2014 Hugo Winners!

Most importantly, ANCILLARY JUSTICE won the novel category! Yay! Which is to say, yes, right, I hadn’t read any of the other candidates, but I was pretty sure that this one should win and that the SERIES Wheel of Time shouldn’t — I just don’t agree that it was ever truly eligible. But so many readers grew up with it, I was a bit nervous it might win.

But no. Justice prevailed. Nothing else even came close. Ballot details are here, if you’re interested.


Congratulations to Ann Leckie, and I’m definitely looking forward to the sequel this fall.

The other categories for written work:

BEST NOVELLA — “Equoid” by Charles Stross (Tor.com, 09-2013)

BEST NOVELETTE — “The Lady Astronaut of Mars” by Mary Robinette Kowal (maryrobinettekowal.com/Tor.com, 09-2013)

BEST SHORT STORY — “The Water That Falls on You from Nowhere” by John Chu (Tor.com, 02-2013)

I have no opinion about any of these because I didn’t read any nominee in any short fiction category. Except I believe that Kowal story was nominated last year and disqualified (incorrectly imo) because it was first published in audio form. I thought it was screwy to disqualify it for that reason. Who cares what medium the story is published in? So I’m glad to see it was nominated in print form this year, and won. Good.

Also: Julie Dillon won the Hugo for professional artist, and good for her! I like her swirly style and bright colors.

Julie Dillon

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4 thoughts on “2014 Hugo Winners!”

  1. I did read them all (well, I made it about halfway through the third volume of WoT by the deadline), and ANCILLARY JUSTICE was still my top pick by far. The real surprise for me was WARBOUND, which I would never have picked up on my own (the Grimnoir Chronicles? seriously?), but which I ended up putting in second place. I don’t want to oversell it; it’s solid entertainment, but it doesn’t really strike me as an obvious candidate for a literary award. Still, I liked it better than everything in the novel category except AJ, and I’ll definitely be buying Correia’s other books.

    I didn’t really love any of the shorter fiction this year. “Wakulla Springs” was my favorite novella, but I decided not to vote for it because it just didn’t seem like speculative fiction. “Equoid” was probably great for horror fans, but it convinced me never, ever to read a Laundry story again. I almost vowed not to read anything by Stross again afterward, but I decided that if I wanted to vote in the novel category, I should at least try NEPTUNE’S BROOD.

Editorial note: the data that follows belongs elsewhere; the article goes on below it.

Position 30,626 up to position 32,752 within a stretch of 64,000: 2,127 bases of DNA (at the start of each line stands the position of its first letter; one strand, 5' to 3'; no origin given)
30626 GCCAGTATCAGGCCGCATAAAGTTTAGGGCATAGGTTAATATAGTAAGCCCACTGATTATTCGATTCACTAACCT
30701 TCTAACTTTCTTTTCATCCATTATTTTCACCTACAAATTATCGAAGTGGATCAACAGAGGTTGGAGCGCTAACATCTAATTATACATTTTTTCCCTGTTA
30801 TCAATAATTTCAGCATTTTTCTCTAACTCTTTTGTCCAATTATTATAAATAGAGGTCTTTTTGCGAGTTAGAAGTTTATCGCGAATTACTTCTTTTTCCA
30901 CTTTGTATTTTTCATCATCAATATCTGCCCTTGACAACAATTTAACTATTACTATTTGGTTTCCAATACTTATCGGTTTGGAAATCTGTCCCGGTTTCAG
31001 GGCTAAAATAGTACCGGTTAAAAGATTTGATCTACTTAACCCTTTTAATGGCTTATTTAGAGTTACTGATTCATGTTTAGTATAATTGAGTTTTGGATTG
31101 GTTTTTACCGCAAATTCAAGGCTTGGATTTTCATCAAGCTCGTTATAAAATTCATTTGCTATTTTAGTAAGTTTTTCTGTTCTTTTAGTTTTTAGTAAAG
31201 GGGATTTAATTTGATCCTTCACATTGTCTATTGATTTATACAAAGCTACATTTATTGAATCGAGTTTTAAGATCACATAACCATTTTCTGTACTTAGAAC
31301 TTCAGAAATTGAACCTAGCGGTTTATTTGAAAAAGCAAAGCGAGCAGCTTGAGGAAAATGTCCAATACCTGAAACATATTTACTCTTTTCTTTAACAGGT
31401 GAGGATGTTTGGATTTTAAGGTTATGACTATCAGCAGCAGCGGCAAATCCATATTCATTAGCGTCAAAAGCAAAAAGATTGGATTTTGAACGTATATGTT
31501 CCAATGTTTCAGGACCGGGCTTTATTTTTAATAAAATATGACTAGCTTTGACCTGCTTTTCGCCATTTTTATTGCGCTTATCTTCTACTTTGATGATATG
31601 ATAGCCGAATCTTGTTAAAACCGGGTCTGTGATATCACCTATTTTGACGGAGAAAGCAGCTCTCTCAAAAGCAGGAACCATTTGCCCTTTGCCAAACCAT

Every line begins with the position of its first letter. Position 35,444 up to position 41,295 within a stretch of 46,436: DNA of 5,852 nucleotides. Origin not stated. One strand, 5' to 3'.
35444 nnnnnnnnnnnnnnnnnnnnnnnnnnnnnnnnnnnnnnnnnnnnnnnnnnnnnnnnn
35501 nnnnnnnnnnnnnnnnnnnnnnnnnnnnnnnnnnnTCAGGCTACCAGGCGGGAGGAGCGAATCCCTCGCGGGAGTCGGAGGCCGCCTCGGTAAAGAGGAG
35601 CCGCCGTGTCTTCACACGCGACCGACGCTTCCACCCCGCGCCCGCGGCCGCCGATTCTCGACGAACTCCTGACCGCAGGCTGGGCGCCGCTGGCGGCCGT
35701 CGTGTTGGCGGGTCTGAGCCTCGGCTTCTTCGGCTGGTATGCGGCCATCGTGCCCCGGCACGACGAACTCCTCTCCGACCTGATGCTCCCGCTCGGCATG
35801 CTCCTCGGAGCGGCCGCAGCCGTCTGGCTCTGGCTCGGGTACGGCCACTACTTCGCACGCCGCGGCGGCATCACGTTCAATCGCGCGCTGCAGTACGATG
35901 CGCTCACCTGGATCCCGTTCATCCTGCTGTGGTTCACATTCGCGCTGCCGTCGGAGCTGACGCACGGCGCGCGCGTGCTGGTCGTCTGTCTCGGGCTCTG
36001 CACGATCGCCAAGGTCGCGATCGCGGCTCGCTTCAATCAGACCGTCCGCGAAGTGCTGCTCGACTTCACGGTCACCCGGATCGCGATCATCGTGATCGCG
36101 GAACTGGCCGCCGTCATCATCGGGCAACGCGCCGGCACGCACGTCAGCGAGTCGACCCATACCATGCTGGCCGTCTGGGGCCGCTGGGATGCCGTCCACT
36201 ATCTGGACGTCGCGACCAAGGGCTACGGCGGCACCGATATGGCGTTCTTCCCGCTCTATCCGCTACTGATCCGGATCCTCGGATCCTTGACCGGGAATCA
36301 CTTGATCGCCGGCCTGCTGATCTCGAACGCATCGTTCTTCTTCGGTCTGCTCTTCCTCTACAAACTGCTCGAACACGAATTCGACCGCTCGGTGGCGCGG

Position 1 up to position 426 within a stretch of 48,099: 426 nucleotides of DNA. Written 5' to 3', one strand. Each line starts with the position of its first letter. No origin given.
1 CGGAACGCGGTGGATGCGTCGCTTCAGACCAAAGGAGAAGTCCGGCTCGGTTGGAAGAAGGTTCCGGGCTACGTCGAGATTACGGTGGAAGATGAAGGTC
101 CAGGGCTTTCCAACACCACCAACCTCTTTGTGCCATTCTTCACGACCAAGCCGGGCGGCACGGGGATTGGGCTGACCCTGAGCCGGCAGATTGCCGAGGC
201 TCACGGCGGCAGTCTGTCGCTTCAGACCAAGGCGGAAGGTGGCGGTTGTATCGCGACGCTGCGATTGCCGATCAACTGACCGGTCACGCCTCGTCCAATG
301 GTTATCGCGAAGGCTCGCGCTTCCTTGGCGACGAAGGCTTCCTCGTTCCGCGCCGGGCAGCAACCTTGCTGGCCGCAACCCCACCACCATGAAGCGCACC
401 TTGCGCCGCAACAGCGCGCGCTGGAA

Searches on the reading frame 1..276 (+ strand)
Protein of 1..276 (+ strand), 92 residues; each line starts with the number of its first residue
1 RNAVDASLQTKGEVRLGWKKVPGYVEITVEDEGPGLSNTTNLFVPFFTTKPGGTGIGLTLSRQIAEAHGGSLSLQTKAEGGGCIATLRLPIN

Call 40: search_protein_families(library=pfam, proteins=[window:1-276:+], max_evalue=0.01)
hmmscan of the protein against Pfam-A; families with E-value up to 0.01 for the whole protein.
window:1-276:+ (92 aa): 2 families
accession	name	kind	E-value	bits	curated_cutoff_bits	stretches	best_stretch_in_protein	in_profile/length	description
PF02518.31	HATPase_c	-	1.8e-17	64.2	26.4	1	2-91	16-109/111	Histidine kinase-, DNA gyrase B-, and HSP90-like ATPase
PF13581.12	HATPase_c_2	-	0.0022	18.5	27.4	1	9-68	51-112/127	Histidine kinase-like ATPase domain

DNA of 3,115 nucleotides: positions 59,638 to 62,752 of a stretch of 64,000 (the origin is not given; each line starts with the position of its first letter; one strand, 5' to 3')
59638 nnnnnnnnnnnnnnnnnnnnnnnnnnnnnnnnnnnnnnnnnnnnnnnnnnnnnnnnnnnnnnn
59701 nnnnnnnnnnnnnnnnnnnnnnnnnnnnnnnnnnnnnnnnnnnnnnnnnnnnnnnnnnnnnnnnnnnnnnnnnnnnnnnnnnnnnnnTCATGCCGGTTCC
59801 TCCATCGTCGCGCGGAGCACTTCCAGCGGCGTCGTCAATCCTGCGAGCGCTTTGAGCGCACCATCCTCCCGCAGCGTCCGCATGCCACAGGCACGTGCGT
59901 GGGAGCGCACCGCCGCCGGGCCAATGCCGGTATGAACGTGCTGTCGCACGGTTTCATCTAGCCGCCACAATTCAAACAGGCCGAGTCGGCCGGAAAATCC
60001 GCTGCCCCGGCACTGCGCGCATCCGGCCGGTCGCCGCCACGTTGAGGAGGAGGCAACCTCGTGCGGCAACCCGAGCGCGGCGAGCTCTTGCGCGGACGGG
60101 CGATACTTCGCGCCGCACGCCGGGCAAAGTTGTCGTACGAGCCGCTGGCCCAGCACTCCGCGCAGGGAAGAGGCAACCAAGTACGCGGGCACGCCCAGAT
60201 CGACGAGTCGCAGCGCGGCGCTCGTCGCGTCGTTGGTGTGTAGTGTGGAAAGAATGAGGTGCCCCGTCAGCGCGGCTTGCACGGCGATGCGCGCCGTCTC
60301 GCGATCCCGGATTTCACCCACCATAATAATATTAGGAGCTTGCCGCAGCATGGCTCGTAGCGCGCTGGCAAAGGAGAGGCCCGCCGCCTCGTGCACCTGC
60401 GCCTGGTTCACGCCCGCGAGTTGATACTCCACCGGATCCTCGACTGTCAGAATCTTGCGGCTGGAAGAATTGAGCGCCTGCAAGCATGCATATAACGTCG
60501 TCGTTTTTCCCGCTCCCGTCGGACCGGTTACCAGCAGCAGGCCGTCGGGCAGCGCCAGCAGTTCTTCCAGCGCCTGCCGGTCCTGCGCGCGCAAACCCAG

2. I’m glad you weighed in, Linda; I figured you’d read everything. Interesting that you liked WARBOUND. I, like you, would be so turned off by the Grimnoir tag that I would never have picked up anything in the series.

    Now I’m curious, though: what did you think of NEPTUNE’S BROOD?

  3. What did I think of NEPTUNE’S BROOD? I could see why a lot of people loved it–it’s a big, ambitious book, with lots of clever ideas. It wasn’t my cup of tea at all, though. In general, I find Stross’s style sort of chilly, and I never end up caring much about his characters. Also, while BROOD is definitely SF, it had enough elements of horror in it to turn me off. (I was probably extra-sensitive to this after “Equoid.”) Finally, I didn’t like the ending much. I suspect that the closer the reader’s political views are to Stross’s, the better the ending works.

    Basically, I don’t think NEPTUNE’S BROOD is going to change anyone’s mind about Stross. If you liked his other SF novels, you’ll probably like this one, too; if you didn’t, you should probably skip it.

  4. Thanks, Linda. I think I’ll continue to give NEPTUNE’S BROOD a miss, then. I have admired Stross’ writing in the past, but his characterization, or lack thereof, never has appealed to me.

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